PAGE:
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Each month we will try to bring to you straightforward examples of popular - and not so popular - games on the course; games that will make your rounds more challenging and fun to play. In this next installment of Game of the Month, we'll tackle one of the most popular games to play: 'Nassau.'
Ever been asked to play '2-2-2'? You've been invited to play a game of Nassau. Nassau is actually three games in one - a game on the front nine, a game on the back nine, and a game on the 'aggie' (the entire eighteen holes). The 2's refer to 2 balls, or 2 dollars, 2 meals, or 2 of something else. As a result, the total wager is six of whatever you are betting.
Each Nassau game can be match play, medal play, or both (e.g. '3-3-3 match & medal'). In match play, players keep track of who wins each hole on the front nine, restart the match on the back nine, and then sum up the two to find out who wins the total. Play can be between individuals or teams (a great game for a foursome). In team play, everyone uses their net score and plays off of the lowest player's handicap.
PressingBecause of the inherent danger in escalating press bets, most groups like to outline a few guidelines on presses. We've listed a few examples below. Feel free to employ any that you feel will be useful:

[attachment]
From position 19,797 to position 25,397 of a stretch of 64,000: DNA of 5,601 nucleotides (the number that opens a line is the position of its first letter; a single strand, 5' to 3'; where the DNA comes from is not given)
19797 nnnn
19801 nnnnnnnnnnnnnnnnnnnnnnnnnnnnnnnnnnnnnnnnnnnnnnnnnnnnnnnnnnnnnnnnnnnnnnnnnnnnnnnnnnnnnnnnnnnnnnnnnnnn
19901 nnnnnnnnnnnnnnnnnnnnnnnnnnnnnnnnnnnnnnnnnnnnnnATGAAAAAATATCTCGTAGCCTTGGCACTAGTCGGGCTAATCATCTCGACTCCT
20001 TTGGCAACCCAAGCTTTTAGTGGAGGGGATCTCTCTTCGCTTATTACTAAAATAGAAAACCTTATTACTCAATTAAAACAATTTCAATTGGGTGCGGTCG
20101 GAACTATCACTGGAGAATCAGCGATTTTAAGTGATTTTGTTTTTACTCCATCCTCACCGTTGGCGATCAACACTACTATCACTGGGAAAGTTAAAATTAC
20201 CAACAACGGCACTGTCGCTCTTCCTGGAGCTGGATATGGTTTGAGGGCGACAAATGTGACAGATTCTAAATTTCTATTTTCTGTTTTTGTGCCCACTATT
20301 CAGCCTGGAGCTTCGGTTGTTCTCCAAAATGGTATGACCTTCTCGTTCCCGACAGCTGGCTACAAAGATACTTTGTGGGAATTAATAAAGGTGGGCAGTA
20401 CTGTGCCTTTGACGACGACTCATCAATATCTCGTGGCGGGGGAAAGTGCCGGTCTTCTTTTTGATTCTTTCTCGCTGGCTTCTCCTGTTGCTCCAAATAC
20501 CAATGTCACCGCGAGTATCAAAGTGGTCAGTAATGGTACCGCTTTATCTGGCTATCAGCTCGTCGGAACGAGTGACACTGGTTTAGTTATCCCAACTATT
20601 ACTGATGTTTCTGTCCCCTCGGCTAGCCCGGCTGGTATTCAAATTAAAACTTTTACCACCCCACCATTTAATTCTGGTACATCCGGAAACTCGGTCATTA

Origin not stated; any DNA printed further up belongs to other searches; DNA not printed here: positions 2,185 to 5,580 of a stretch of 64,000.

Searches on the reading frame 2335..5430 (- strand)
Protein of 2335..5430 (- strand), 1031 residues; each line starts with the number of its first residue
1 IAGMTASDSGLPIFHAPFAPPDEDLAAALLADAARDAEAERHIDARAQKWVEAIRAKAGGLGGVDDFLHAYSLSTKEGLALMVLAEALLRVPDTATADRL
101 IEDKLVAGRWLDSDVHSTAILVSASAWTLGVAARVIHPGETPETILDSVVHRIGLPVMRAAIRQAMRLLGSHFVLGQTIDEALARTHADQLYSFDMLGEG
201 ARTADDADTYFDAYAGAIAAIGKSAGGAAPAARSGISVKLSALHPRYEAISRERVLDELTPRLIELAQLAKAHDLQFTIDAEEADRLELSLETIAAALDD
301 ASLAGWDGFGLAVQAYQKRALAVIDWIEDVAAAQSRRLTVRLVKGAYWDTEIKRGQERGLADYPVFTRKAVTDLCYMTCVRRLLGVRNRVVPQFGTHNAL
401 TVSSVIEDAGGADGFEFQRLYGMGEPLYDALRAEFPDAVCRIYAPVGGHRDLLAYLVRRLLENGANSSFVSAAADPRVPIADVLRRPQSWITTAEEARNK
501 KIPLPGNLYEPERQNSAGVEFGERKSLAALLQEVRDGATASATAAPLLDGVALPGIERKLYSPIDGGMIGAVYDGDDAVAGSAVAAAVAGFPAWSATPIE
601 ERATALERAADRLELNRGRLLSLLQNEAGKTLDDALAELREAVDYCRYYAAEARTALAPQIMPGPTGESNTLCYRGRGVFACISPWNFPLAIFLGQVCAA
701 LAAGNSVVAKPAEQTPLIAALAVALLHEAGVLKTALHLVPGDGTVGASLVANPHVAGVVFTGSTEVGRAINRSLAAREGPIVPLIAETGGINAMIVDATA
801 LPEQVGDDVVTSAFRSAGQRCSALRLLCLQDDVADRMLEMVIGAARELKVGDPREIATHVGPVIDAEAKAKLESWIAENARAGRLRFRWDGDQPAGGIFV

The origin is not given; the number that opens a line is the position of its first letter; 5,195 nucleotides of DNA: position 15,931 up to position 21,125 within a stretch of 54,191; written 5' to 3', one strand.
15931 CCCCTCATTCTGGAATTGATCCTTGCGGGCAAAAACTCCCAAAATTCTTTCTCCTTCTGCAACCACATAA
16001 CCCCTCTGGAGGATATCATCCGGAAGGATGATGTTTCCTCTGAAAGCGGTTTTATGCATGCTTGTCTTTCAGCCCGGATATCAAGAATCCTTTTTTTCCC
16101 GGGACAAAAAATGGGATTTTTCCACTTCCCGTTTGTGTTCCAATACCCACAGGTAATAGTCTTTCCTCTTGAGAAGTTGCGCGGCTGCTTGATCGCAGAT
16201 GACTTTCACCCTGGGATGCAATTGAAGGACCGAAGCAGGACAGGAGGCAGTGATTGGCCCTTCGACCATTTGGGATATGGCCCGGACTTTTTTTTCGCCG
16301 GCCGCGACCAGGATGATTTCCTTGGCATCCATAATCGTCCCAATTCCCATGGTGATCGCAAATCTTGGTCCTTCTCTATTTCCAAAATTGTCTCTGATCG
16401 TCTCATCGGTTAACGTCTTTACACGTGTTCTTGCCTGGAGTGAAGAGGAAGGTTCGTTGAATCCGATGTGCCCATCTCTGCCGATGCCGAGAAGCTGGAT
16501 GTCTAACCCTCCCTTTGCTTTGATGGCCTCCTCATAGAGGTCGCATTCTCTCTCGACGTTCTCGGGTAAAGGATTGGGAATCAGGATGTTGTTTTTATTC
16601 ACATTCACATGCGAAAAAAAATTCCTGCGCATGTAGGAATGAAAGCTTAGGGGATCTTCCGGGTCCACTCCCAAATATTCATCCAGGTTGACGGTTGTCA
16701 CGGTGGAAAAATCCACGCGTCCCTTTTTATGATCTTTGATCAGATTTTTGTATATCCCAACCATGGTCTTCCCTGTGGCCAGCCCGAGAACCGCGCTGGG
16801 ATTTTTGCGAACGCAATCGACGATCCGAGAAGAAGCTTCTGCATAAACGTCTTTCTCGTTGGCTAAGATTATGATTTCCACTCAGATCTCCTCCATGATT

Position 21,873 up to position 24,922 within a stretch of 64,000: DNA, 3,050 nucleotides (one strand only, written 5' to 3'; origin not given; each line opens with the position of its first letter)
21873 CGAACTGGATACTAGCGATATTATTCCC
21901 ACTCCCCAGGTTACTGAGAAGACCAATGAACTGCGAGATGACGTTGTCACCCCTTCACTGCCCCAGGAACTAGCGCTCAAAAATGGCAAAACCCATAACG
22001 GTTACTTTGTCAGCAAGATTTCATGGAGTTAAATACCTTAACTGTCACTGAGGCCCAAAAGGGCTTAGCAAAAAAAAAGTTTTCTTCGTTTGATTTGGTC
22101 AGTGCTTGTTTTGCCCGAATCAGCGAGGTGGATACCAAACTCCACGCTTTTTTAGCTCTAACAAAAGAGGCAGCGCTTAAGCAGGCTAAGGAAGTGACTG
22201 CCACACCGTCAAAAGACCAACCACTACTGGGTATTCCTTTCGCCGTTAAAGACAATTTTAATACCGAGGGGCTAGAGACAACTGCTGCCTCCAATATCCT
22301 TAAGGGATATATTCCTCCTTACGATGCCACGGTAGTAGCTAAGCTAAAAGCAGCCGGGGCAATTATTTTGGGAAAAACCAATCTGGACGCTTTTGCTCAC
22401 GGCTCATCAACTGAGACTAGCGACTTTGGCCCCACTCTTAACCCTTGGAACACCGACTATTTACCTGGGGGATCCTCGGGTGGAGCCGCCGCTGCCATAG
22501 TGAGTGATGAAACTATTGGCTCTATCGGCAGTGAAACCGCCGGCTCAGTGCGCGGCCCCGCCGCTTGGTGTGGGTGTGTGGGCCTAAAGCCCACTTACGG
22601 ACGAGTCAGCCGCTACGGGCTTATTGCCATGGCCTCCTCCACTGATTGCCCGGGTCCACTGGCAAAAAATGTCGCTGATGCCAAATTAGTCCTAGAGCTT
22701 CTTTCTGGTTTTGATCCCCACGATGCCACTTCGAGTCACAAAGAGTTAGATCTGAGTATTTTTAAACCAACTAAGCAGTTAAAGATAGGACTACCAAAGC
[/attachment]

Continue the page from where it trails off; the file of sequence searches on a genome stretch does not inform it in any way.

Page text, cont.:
The most interesting part of Nassau is the ability for a losing team to Press. Pressing is when a team that is down begins a new wager from that hole to the end of the orignal bet. This new wager is worth the same amount as the original wager.
For example, a team that is down 2 on the 7th hole may choose to press their front nine bet. This means that a second bet will begin on the 7th tee and continue for three holes (ending on the ninth green). If the team wins the 7th, 8th, and 9th holes than they will not only end up +1 on their original front nine bet, but also +3 on their press bet. If the front nine bet was for two balls, then after the ninth hole they will be up four balls (two for the original bet, and two for the press bet).
Of course, there is no obligation for the competitors to accept a press bet (though sometimes it is agreed that all presses must be accepted), but it is generally considered bad form for them to turn it down. In fact, if team A pressed and team B then found themselves down a hole, they could start a second press bet to recover their bet (and in the process raising the stakes even further).